Keshubhai certainly believes so. His assessment is that the BJP rank and file is against Modi. Given the dissidence in the Sangh and the Modi government’s increasing apathy towards the rural voter, the former CM sees this as the best time to strike.

Speaking to TEHELKA, Keshubhai insisted his fight was for Gujarati asmita (pride), echoing Modi’s own watchword: “We are going to reveal the true face of this man. We are going to get back Gujarati pride.”

Zadaphia explained the mission as one of reclaiming the BJP from Modi’s alleged revisionism: “We will build a new BJP on the lines preached by Shyama Prasad Mukherjee. Our political party has the complete backing of the Sangh Parivar, which includes the VHP, RSS and Bajrang Dal. In the next couple of months, we are expecting senior disgruntled BJP leaders to join us.”

There is some merit in these claims. Just before the GPP was announced, Pravin Maniar and Bhaskar Rao Damle (both RSS leaders) and Pravin Togadia of the VHP met Keshubhai and Zadaphia. While Modi’s camp dismisses Keshubhai as a spent force, a combination of caste factors and the GPP’s network in the Sangh establishes this is not 2007. Modi has reason to worry.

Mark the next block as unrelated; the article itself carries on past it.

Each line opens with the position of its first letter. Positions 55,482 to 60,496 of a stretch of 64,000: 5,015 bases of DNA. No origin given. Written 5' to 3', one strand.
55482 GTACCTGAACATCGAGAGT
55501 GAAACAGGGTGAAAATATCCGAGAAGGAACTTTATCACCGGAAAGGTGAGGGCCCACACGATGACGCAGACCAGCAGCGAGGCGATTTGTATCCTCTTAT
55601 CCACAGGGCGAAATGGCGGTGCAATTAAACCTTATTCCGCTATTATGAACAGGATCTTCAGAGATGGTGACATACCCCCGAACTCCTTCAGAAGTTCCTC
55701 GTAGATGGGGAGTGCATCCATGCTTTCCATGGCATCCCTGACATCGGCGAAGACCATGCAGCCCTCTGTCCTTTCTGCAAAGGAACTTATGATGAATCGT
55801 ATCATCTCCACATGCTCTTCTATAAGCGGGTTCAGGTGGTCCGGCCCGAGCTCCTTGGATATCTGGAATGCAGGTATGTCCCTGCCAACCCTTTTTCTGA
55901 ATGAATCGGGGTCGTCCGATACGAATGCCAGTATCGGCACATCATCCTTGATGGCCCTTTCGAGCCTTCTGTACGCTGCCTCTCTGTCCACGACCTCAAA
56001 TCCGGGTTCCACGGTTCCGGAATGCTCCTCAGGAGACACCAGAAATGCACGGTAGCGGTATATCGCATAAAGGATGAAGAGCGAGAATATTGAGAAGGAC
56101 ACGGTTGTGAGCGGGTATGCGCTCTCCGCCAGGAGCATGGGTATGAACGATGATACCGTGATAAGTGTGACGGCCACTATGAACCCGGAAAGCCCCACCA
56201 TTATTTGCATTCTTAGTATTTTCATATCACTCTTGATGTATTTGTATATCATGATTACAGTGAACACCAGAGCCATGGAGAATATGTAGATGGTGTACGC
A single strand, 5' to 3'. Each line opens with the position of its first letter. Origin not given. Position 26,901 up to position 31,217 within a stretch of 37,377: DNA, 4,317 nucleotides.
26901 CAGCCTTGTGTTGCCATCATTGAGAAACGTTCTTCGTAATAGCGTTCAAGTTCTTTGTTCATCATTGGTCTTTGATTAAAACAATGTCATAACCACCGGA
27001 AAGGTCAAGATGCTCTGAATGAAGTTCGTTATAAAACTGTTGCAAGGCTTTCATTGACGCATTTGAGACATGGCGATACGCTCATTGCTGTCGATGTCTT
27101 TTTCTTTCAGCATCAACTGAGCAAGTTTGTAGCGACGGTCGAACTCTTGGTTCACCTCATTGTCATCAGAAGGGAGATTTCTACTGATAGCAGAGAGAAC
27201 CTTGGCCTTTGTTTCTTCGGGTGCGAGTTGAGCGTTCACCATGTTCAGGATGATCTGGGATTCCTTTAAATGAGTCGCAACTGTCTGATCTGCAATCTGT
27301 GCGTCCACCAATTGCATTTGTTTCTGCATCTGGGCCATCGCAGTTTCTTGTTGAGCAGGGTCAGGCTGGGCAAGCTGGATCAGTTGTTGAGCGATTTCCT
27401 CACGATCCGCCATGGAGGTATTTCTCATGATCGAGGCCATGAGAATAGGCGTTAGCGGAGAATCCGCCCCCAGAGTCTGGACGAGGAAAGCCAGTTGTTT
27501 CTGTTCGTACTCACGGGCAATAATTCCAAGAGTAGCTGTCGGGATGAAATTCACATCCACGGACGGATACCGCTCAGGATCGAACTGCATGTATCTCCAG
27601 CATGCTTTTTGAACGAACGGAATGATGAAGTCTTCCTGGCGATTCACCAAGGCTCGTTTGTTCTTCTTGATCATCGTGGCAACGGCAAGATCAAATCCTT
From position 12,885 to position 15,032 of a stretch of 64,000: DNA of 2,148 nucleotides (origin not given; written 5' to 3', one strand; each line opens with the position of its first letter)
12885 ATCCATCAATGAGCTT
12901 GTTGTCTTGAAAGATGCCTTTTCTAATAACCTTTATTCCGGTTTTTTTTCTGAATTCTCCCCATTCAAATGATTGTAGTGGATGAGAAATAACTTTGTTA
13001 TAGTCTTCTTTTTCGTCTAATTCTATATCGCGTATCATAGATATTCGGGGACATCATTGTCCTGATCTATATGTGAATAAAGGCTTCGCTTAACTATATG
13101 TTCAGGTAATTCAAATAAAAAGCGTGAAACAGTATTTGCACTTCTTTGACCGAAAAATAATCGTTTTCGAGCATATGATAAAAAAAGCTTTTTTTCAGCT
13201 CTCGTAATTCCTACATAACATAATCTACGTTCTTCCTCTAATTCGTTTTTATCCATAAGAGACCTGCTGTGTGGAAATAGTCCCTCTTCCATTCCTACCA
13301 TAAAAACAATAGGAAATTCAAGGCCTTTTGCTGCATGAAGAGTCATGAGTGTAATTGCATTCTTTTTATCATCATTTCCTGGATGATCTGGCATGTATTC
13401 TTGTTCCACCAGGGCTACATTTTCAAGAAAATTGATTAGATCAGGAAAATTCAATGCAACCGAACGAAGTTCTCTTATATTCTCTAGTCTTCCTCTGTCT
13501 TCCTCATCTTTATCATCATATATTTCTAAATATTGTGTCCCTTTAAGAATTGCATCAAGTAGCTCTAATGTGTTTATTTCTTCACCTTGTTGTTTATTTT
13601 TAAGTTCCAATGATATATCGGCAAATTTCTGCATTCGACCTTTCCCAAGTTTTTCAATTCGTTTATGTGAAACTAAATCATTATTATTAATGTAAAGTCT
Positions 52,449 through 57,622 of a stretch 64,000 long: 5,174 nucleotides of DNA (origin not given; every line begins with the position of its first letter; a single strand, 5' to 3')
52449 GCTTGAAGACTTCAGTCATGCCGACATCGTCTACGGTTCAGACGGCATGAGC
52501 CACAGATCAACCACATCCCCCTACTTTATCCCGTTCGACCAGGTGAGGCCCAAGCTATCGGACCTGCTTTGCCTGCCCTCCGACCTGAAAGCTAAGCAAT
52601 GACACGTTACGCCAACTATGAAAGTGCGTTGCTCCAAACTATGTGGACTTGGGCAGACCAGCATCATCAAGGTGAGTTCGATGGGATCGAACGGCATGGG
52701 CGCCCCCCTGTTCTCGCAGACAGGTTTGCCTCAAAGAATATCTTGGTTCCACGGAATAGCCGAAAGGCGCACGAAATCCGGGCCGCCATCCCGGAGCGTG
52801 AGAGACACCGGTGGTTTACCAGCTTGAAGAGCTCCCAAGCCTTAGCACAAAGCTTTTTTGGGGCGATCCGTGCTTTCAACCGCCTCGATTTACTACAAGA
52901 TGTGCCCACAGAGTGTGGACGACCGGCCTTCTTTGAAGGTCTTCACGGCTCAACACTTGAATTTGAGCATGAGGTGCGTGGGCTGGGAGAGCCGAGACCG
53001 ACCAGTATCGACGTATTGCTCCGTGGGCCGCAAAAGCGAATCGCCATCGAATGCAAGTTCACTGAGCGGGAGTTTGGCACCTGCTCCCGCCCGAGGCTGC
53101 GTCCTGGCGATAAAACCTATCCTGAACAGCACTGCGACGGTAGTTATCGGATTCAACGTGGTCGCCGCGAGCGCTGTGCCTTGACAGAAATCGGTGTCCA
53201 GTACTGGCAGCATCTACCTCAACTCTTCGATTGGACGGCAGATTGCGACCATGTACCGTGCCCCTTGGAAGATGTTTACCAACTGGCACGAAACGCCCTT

IN 2002, Togadia was a strongman of the Gujarat VHP, known for his vitriolic remarks against minorities. His parallel campaign played a role in Modi’s election victory that year. By 2007, the two had fallen out. Togadia wanted to take on Modi — some say he had political ambitions himself — but was silenced by the Sangh leaders. VHP supremo Ashok Singhal asked Togadia to stay out of Gujarat till the elections were over. Both the RSS and VHP then galvanised cadre support for Modi.